(This post was originally written as a contribute piece for Nimsoft’s Modern IT Blog, but I thought it would fit well here too – Enjoy)
Much has been written here, and in many blogs, about Cloud Adoption. However, most of this has focused on the tangible and critical pieces like technical architecture and operational considerations. This can’t be minimized in the least. However, in my work with both vendors and end customers, I’ve identified what is another critical success factor across all organizations, and that is adopting a Cloud Mindset. And while mindset may seem “softer” than the other issues, if we don’t shift our mindset, we will continue to cling to ideas and assumptions that served us well in the past, but can get in the way of our future success.
The OPF™ Mindset Framework:
I’ve developed a model to both understand and manage mindset transitions. In the OPF framework, Mindset is composed of 3 components; orientation, perspective, and focus. Each of these has a very specific definition:
- 1. Orientation – My relationship and adjustment to the environment that I am in
- 2. Perspective – My way of regarding/judging and interpreting facts
- 3. Focus – Where I choose to concentrate my attention
In order to change, to bridge from one mindset to the next, it is often helpful to explicitly define, discuss and agree on an organization Mindset.
Let’s now apply this framework to the three transitions in question, ISV to SaaS, Service Provider to Cloud Service Provider, and Enterprise IT To a Cloud First Organization.
The SaaS Mindset
As I blogged earlier, ISV and new SaaS providers need to change their Mindset:
- Orientation: from Product to Service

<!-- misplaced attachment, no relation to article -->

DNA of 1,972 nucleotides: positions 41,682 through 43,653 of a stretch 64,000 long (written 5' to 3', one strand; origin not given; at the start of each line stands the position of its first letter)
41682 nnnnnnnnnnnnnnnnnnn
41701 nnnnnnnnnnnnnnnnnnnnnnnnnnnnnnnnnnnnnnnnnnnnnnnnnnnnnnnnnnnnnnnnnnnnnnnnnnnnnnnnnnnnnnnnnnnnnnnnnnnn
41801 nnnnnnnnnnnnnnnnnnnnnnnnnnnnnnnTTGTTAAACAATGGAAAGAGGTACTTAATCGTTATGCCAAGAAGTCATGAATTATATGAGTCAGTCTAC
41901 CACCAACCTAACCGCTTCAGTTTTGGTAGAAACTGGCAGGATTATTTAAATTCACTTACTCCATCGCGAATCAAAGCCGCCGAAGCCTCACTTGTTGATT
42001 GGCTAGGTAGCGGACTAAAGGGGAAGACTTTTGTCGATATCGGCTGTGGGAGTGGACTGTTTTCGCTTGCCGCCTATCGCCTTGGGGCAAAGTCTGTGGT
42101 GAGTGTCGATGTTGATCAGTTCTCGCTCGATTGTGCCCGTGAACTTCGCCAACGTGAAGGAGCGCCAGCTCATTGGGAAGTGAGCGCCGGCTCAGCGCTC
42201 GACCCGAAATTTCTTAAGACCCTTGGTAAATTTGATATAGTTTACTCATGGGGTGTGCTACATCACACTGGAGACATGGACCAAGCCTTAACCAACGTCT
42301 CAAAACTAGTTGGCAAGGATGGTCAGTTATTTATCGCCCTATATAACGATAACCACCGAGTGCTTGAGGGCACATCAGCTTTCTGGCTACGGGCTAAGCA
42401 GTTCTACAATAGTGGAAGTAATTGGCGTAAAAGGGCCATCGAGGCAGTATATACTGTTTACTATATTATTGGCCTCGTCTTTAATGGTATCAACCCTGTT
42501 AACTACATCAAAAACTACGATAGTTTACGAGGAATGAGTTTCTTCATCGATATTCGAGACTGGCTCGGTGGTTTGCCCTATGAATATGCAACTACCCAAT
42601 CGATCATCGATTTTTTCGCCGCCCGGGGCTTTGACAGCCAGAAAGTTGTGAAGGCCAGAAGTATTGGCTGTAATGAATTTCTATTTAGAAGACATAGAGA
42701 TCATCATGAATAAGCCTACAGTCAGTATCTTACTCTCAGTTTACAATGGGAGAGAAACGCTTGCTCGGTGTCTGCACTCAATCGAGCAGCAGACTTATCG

- Perspective: from Spikey to Continuous
- Focus: from Transaction to Relationship
Without these changes, the incentive to drive the organizational requirements for success and the framework to make strategic choices will be flawed. I’ve seen many cases where ISVs have not succeeded with the transition to SaaS, not because of technical barriers, but because they failed to change mindset and therefore made poor organizational, resource and strategic choices.
The Cloud Service Provider Mindset
Service Providers, of course are in the business of selling services, not products, so they have a different challenge in transitioning. They must become more agile, like the technology they support. They must accept that they win not only by expanding their service catalog, but by making it more “open” to other cloud providers, and adding value in layers above their traditional service catalogs. Applying the OPF framework to this transition, we can summarize this transition like this:
- Orientation: from closed and control to open value add
- Perspective: from customer value from me to customer value through ecosystem leverage
- Focus: from Service expansion to Service agility
The more a service provider opens up and expands its catalog, business practices and value add to the Cloud ecosystem, the more opportunity opens and barriers to winning the Cloud melt away.
The Enterprise IT To a Cloud First Organization Mindset